74 Pages Posted: 11 Mar 2013 Last revised: 19 Jan 2017
Date Written: October 2015
Does industry experience affect the monitoring effectiveness of independent directors? On the one hand, prior industry experience provides independent directors industry-specific knowledge and expertise critical for understanding and evaluating managerial decision making, thereby enhancing their monitoring capability. On the other hand, independent directors with prior experience in the firm’s industry may be socially connected with or sympathetic to the firm’s management, thus impairing their monitoring incentives. We test these competing hypotheses in a variety of firm polices and decision making. Specifically, we find that the presence of independent directors with industry experience on a firm’s audit committee significantly curtails firms’ earnings management via abnormal accruals and reduces both ex ante and ex post probabilities of firms committing financial fraud. In addition, a greater representation of independent directors with industry expertise on a firm’s compensation committee reduces CEO excess compensation and a greater presence of such directors on the full board increases the CEO turnover-performance sensitivity and improves acquirer returns from diversifying acquisitions. Overall, the evidence is the consistent with the hypothesis that having relevant industry expertise enhances independent directors’ ability to perform their monitoring function. As such, our study sheds new light on the determinants of board effectiveness and provides important policy implications for the design of corporate boards.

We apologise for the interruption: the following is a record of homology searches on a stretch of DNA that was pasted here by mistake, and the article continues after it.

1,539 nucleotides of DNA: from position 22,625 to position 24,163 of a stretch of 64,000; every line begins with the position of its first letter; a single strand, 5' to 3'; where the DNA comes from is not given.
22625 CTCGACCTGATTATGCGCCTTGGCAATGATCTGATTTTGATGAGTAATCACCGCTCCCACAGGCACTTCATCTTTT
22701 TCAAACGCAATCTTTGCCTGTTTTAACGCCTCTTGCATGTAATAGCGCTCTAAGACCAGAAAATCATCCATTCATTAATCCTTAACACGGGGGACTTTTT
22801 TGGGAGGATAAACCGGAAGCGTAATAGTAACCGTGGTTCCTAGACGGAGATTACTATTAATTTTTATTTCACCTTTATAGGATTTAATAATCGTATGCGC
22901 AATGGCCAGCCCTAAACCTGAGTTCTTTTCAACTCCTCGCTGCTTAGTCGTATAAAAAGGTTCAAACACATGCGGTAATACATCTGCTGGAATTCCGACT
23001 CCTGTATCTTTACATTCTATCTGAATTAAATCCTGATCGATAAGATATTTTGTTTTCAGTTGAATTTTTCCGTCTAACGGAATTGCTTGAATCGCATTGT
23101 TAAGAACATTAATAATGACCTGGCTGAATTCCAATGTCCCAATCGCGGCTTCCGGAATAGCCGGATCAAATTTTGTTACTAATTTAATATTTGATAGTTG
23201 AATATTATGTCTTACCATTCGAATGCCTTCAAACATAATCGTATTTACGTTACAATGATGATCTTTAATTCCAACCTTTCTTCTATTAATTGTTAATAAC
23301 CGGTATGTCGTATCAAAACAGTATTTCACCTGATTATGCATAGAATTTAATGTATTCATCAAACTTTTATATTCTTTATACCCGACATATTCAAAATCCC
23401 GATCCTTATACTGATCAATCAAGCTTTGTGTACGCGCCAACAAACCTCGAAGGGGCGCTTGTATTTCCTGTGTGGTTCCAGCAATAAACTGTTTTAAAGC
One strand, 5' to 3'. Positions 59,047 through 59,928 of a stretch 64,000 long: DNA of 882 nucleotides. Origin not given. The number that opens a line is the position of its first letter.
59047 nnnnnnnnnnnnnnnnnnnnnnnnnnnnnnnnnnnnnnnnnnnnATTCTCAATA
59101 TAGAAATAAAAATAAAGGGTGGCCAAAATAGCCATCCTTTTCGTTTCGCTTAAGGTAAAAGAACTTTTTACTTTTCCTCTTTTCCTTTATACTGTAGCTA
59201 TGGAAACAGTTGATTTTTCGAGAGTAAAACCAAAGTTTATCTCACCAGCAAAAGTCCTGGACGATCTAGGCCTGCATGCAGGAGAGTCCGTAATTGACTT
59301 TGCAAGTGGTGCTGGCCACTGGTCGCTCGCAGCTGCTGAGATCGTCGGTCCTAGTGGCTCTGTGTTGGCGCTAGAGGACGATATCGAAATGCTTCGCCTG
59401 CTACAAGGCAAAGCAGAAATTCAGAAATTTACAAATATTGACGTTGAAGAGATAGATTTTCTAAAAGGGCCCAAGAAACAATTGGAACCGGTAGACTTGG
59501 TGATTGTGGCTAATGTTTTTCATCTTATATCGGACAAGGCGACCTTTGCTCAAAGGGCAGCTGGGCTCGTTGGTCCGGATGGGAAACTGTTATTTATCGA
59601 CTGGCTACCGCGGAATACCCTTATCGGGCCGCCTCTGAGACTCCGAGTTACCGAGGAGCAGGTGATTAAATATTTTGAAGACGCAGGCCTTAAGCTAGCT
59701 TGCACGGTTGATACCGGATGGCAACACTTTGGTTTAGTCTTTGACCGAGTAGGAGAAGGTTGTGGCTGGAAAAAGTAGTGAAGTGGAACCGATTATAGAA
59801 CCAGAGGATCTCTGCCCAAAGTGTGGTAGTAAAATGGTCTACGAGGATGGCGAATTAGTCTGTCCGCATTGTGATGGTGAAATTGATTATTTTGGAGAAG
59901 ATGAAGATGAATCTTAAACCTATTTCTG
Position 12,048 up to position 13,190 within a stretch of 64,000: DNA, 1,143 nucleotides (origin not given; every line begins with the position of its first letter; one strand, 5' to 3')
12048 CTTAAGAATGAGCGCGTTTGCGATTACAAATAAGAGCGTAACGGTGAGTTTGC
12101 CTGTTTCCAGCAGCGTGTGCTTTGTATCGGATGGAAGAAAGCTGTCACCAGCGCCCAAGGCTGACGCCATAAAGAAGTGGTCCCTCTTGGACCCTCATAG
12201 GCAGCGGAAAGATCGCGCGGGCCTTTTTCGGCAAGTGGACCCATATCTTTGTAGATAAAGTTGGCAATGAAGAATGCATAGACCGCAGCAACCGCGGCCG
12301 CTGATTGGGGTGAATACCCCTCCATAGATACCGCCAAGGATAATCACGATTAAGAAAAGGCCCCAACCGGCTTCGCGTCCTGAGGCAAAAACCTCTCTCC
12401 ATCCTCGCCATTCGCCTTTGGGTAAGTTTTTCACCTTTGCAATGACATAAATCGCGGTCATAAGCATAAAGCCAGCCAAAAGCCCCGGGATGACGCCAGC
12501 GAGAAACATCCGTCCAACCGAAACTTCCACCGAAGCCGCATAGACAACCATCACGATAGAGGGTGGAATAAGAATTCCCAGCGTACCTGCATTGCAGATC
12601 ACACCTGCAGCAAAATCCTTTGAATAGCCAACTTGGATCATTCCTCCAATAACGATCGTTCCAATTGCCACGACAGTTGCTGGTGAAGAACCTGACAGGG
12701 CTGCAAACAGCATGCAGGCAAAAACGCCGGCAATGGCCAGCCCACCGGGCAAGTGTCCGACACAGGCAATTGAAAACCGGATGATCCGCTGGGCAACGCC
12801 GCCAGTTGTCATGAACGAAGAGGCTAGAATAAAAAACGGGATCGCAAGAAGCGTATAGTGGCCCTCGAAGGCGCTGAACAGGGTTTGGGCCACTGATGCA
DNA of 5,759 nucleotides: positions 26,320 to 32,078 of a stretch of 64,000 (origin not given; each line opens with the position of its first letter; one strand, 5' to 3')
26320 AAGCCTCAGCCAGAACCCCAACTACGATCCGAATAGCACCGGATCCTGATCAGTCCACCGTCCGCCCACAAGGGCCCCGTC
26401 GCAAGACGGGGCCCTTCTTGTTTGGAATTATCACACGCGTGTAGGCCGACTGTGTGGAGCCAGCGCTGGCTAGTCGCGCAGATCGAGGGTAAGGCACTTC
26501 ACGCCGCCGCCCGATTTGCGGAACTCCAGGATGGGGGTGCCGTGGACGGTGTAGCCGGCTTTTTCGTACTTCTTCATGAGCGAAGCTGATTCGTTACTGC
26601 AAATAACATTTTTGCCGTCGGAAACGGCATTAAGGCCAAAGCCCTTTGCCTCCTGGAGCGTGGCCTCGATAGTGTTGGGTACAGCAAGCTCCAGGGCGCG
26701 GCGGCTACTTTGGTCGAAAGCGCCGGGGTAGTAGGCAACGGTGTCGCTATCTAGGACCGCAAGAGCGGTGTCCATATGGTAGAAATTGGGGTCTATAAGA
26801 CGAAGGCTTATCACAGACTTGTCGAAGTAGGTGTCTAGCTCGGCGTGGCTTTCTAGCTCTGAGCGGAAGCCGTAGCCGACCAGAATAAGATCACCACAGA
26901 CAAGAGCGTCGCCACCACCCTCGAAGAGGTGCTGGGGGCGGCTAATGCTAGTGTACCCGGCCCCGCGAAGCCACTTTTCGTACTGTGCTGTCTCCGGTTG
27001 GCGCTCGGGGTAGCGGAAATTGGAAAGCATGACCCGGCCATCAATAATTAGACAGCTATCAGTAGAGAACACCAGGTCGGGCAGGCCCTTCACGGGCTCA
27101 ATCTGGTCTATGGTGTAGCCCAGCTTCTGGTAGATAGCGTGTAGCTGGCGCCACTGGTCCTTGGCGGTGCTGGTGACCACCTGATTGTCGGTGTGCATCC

Suggested Citation: Suggested Citation
Wang, Cong and Xie, Fei and Zhu, Min, Industry Expertise of Independent Directors and Board Monitoring (October 2015). Journal of Financial and Quantitative Analysis, Vol. 50, Issue 5, pp. 929-962. Available at SSRN: https://ssrn.com/abstract=2230911 or http://dx.doi.org/10.2139/ssrn.2230911